Beautiful beaches, ideal wind conditions and charming towns make sailing in the Sporades an absolute delight. If planning a sailing holiday in the Sporades, make sure to check out our guest blogger Georgina’s tips and suggestions. Read on to learn more about sailing in the Sporades and don’t forget to keep up-to-date on Georgina’s whereabouts as she continues to sail around the stunning islands of Greece on her blog.
One memorable sailing trip which we very much enjoyed a few years ago, started from Skiathos. Along with Skopelos and Alonnisos, these islands are part of the Sporades group, which are very close to the Greek mainland at Magnesia, and also the nearby island of Evia. We made this trip in late October, and were exceptionally lucky with the weather. The Meltemi winds had largely subsided, allowing for some pleasant sailing. We were also lucky enough to swim in the sea at this time of year, which was warm, and crystal clear.
After leaving Skiathos behind, we made the short trip of 7nm heading east to the island of Skopelos and moored stern-to in the harbour at Loutraki. Above the port, is the pretty hill town of Glossa, which retains an authentic rural Greek feel, and some spectacular views. It was a 30 minute walk up a winding hill road (or you can take the bus) where most of the island’s almond trees grow.
The next day we headed south from Loutraki and anchored in the lovely sheltered bay at Panormos, for a lunch stop. The enchanting book Gates of the Wind by Michael Carroll, is recommended for its rich descriptions of the Sporades islands, and their people, during the 1960s. Michael Carroll’s house, which he describes in his book, is easily visible on the eastern shore of the bay.
That evening, we arrived in the harbour at Skopelos town. Being on the northern exposed coast of the island, it is very important to check the forecast first, as a prolonged Meltemi wind will kick up dangerous seas in the harbour entrance. Also, many large ferries and hydrofoils use this port, making it a very busy place. As the big car ferry docks, it makes a manoeuvre bringing it very close to the yachts moored on the north quay, causing quite a wash.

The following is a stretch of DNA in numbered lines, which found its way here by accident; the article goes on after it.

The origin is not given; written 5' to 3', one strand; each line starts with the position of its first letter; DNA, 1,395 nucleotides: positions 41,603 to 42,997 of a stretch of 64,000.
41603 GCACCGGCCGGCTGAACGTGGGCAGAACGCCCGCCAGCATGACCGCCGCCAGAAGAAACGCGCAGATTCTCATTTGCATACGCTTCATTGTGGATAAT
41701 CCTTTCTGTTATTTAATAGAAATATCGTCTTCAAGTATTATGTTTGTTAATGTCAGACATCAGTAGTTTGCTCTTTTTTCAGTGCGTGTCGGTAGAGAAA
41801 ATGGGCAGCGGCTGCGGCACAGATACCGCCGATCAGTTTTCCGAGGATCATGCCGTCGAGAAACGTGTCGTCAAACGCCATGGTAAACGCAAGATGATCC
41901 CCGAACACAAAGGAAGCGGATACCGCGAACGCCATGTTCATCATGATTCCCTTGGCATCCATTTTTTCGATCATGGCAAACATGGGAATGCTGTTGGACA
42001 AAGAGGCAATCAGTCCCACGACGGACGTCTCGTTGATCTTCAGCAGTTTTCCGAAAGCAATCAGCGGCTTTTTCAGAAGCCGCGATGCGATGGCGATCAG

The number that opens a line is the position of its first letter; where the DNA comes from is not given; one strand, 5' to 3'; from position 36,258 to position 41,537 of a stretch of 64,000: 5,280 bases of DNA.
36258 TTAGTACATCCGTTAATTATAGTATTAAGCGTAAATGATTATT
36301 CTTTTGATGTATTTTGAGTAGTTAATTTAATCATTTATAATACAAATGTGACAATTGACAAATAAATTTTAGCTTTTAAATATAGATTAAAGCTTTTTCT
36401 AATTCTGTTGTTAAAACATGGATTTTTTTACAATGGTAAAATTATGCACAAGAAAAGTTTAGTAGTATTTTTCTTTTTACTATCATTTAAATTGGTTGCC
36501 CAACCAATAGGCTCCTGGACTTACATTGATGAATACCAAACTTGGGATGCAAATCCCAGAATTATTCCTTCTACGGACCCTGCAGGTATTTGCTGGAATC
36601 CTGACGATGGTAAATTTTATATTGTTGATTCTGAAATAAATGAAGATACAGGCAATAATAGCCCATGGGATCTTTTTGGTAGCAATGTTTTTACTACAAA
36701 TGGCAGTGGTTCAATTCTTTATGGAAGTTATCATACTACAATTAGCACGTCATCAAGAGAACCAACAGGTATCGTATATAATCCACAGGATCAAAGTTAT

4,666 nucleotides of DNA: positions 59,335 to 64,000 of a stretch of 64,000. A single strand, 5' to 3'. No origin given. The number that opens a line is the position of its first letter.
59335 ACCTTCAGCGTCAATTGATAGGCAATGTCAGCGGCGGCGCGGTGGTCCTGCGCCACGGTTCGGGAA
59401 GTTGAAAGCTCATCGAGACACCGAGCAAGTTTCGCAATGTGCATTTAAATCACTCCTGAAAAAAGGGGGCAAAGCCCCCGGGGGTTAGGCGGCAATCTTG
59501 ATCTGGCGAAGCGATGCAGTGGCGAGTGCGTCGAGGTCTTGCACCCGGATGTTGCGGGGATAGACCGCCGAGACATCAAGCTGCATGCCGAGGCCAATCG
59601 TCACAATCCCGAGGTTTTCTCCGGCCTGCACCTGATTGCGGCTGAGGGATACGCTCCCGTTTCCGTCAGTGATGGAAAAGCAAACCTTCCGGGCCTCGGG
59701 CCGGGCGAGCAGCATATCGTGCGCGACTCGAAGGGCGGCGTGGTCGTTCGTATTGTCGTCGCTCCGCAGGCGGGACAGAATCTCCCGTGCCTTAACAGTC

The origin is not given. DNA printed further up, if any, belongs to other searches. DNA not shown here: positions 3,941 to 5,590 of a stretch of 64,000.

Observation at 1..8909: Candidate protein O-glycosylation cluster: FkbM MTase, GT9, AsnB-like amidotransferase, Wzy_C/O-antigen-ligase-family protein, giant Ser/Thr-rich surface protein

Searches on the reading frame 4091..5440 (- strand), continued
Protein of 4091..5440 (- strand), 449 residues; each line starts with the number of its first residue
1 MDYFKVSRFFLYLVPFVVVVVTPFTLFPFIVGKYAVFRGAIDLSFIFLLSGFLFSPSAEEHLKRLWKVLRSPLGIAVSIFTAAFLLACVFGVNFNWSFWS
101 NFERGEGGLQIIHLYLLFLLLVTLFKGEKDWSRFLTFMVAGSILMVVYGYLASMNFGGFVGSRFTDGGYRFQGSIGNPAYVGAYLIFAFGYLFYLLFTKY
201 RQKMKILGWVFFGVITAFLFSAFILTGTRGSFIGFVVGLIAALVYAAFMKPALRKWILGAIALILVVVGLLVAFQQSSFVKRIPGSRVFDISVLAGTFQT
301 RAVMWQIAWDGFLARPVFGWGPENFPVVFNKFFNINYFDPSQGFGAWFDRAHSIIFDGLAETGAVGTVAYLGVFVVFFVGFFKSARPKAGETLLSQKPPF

Skopelos town is very pretty, forming a steep ampitheatre of white buildings and terracotta roofs around the harbour. There are said to be over 130 churches here, and I remember being able to count at least five, from where I was standing at one junction of narrow streets. Back down in the harbour, Skopelos has a more peaceful and up-market feel than its brash neighbour, Skiathos.
The next morning, we woke to clear blue skies and a light northerly breeze. We sailed east, around the southern tip of Alonnisos and into the harbour at the main town of Patatiri. We chose to anchor in the bay, and secured our stern lines ashore. We took the dinghy into town to explore. Patatiri is another town in the Sporades that has a hill village, or chora. Most of the buildings were completely destroyed by the 1965 earthquake and the village became deserted. But since this time, most of the properties have been beautifully restored, and the hill village has been brought back to life. You can find many quaint craft workshops, boutiques and tavernas, and also experience the amazing views over Alonnisos and the surrounding islands.
The next morning we had an excellent sail with a northerly force 4 wind, taking us 5 miles north-east to the small harbour of Steni Vala. The inlet is used by local fishermen, who are remarkably tolerant of visiting yachts. Water is available on the quay. There is a mini-market, and several excellent tavernas, serving traditional, home-cooked Greek food. After a lovely evening meal, I thanked the cook and told her that the oven-cooked lamb dish I had chosen was excellent, and one of the best meals I’d had. With a smug look on her face, she triumphantly told me – “it was not lamb, it was goat!” Luckily I didn’t mind. Goat or lamb, it was still delicious!
The next day, we sailed south-west back to Skopelos, and arrived in the largely under-developed and unspoiled bay at Agnondas, on the west coast. There is plenty of room for yachts on the concrete quay, which was built as an alternative port for the island’s ferries, if the harbour in Skopelos town is untenable. The beach, with a few tavernas nearby, is surrounded by pine forest, and makes an excellent spot to watch the stunning Greek sunsets.
Before ending our trip back at Skiathos, we spent the next morning at anchor in the turquoise blue shallow waters off Floros beach on Tsoungria island. The island is just two miles directly south of Skiathos town. On the west coast we found an excellent spot for a swim, as the bottom is sandy and the beach shelves very gradually. This small island has no permanent inhabitants. There is a beach cafe, but this wasn’t open when we were there in late October. Swimming in the beautiful warm water, then being the only people on the beach, was a fantastic way to end our sailing trip to the Sporades.